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Mechanisms of lymphatic regeneration after tissue transfer.

Yan A, Avraham T, Zampell JC, Aschen SZ, Mehrara BJ - PLoS ONE (2011)

Bottom Line: Patterns of VEGF-C expression and macrophage infiltration were temporally and spatially associated with lymphatic regeneration.When compared to mice treated with excision only, there was a 4-fold decrease in tail volumes, 2.5-fold increase in lymphatic transport by lymphoscintigraphy, 40% decrease in dermal thickness, and 54% decrease in scar index in skin-grafted animals, indicating that tissue transfer could bypass damaged lymphatics and promote rapid lymphatic regeneration.This process is temporally and spatially associated with VEGF-C expression and macrophage infiltration.

View Article: PubMed Central - PubMed

Affiliation: The Division of Plastic and Reconstructive Surgery, Department of Surgery, Memorial Sloan-Kettering Cancer Center, New York, New York, United States of America.

ABSTRACT

Introduction: Lymphedema is the chronic swelling of an extremity that occurs commonly after lymph node resection for cancer treatment. Recent studies have demonstrated that transfer of healthy tissues can be used as a means of bypassing damaged lymphatics and ameliorating lymphedema. The purpose of these studies was to investigate the mechanisms that regulate lymphatic regeneration after tissue transfer.

Methods: Nude mice (recipients) underwent 2-mm tail skin excisions that were either left open or repaired with full-thickness skin grafts harvested from donor transgenic mice that expressed green fluorescent protein in all tissues or from LYVE-1 knockout mice. Lymphatic regeneration, expression of VEGF-C, macrophage infiltration, and potential for skin grafting to bypass damaged lymphatics were assessed.

Results: Skin grafts healed rapidly and restored lymphatic flow. Lymphatic regeneration occurred beginning at the peripheral edges of the graft, primarily from ingrowth of new lymphatic vessels originating from the recipient mouse. In addition, donor lymphatic vessels appeared to spontaneously re-anastomose with recipient vessels. Patterns of VEGF-C expression and macrophage infiltration were temporally and spatially associated with lymphatic regeneration. When compared to mice treated with excision only, there was a 4-fold decrease in tail volumes, 2.5-fold increase in lymphatic transport by lymphoscintigraphy, 40% decrease in dermal thickness, and 54% decrease in scar index in skin-grafted animals, indicating that tissue transfer could bypass damaged lymphatics and promote rapid lymphatic regeneration.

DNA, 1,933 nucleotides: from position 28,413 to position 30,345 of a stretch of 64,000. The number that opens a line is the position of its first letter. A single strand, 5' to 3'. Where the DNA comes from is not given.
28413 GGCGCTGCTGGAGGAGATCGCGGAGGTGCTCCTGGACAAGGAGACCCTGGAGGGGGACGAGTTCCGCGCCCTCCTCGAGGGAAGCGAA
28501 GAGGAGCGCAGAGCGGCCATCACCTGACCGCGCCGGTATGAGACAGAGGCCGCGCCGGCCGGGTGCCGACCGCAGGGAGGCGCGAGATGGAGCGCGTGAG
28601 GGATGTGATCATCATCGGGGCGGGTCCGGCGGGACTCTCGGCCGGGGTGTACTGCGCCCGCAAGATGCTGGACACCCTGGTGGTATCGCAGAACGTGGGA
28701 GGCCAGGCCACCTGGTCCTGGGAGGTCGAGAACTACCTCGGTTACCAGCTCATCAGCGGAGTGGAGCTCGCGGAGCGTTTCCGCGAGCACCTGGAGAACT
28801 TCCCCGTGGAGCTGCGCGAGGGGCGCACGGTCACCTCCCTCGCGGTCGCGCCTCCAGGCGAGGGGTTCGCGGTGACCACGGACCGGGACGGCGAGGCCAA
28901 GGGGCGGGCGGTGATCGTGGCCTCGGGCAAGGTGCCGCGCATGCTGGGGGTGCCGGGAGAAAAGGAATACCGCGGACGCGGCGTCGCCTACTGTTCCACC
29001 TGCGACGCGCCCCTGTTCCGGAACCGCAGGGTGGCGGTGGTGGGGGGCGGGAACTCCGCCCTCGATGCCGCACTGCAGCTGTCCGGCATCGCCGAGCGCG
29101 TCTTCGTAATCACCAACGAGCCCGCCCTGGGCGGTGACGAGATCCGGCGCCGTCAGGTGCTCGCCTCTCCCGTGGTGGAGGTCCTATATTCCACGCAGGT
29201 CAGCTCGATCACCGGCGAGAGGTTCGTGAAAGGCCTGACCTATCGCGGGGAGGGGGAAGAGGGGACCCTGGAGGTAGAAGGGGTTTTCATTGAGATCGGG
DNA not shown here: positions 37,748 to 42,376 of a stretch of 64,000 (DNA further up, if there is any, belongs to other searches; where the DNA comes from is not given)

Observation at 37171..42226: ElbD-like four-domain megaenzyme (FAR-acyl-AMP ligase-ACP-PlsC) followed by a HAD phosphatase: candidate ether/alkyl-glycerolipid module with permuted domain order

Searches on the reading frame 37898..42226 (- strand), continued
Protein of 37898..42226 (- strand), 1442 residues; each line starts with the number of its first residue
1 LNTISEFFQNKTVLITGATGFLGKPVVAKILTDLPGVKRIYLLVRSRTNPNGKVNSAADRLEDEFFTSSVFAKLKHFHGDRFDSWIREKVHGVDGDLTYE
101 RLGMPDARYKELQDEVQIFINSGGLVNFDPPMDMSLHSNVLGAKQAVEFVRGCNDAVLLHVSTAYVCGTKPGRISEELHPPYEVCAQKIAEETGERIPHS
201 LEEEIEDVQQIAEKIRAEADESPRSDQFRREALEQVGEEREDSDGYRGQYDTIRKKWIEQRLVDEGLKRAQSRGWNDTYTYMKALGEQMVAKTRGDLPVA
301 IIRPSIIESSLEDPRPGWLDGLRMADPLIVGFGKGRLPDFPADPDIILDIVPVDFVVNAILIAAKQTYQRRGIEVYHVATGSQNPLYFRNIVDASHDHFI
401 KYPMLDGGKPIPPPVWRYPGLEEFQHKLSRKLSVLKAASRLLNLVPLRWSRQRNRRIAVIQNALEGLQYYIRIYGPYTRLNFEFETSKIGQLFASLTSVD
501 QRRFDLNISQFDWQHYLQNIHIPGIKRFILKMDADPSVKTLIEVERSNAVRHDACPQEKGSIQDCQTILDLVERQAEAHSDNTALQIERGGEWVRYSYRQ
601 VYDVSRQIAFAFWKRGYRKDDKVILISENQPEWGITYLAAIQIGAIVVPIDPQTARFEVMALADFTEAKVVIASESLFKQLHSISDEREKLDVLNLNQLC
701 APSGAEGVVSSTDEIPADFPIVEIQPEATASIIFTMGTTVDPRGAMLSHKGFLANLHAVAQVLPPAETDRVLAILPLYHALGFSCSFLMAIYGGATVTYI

Conclusions: Our studies suggest that lymphatic regeneration after tissue transfer occurs by ingrowth of lymphatic vessels and spontaneous re-connection of existing lymphatics. This process is temporally and spatially associated with VEGF-C expression and macrophage infiltration. Finally, tissue transfer can be used to bypass damaged lymphatics and promote rapid lymphatic regeneration.

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Related in: MedlinePlus

Lymphatic regeneration after tissue transfer is associated with expression of VEGF-C.A. VEGF-C expression in skin-grafted tails 2 weeks after surgery. Representative low power (2x; upper panel) photomicrographs encompassing the skin-grafted area and distal/proximal portions of the recipient mouse-tail are shown. High power (20x) views of the distal and proximal junctions between recipient tissues and skin grafts are shown below. Black arrow shows large number of VEGF-C+ cells in the distal junction. Dashed box delineates skin-grafted area. B. VEGF-C expression in skin-grafted tails 6 weeks after surgery. Representative low power (2x; upper panel) and high power (20x) photomicrographs encompassing the skin-grafted area and distal/middle/proximal portions of the recipient mouse tails are shown. Dashed box delineates skin-grafted area. Note small amount of wound/skin graft contracture after repair. C. Cell counts per high power field of VEGF-C+ cells in the various tail regions (D = distal, M = middle, P = proximal) 2 and 6 weeks after surgery. Cell counts are means ± SD of at least 4 high power fields/mouse/time point. At least 6 mice were analyzed in each group (*p<0.05; #<0.01).
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pone-0017201-g004: Lymphatic regeneration after tissue transfer is associated with expression of VEGF-C.A. VEGF-C expression in skin-grafted tails 2 weeks after surgery. Representative low power (2x; upper panel) photomicrographs encompassing the skin-grafted area and distal/proximal portions of the recipient mouse-tail are shown. High power (20x) views of the distal and proximal junctions between recipient tissues and skin grafts are shown below. Black arrow shows large number of VEGF-C+ cells in the distal junction. Dashed box delineates skin-grafted area. B. VEGF-C expression in skin-grafted tails 6 weeks after surgery. Representative low power (2x; upper panel) and high power (20x) photomicrographs encompassing the skin-grafted area and distal/middle/proximal portions of the recipient mouse tails are shown. Dashed box delineates skin-grafted area. Note small amount of wound/skin graft contracture after repair. C. Cell counts per high power field of VEGF-C+ cells in the various tail regions (D = distal, M = middle, P = proximal) 2 and 6 weeks after surgery. Cell counts are means ± SD of at least 4 high power fields/mouse/time point. At least 6 mice were analyzed in each group (*p<0.05; #<0.01).

Mentions: VEGF-C is a critical regulator of lymphatic regeneration during adult lymphangiogenesis.[17] Therefore, we investigated the pattern of VEGF-C expression after tissue transfer using immunohistochemical staining. Two weeks after surgery, VEGF-C expression was highest at the periphery of the wounds with the distal wound margin displaying significantly more staining of VEGF-C+ cells/hpf than either the middle or proximal portion (110±4 in distal portion vs. 46±8 in middle portion; p<0.05; Figures 4A, C). VEGF-C staining at the peripheral margins of the grafts was associated with a modest inflammatory infiltrate into the skin graft. By 6 weeks, VEGF-C staining was primarily localized to the central region of the skin graft (73±11 in the central portion vs. 30±8 or 25±10 in proximal or distal portion; p<0.05; Figures 4B–C). This expression pattern corresponded to the infiltration of lymphatic vessels into the graft beginning at the peripheral margins and extending into the central portion.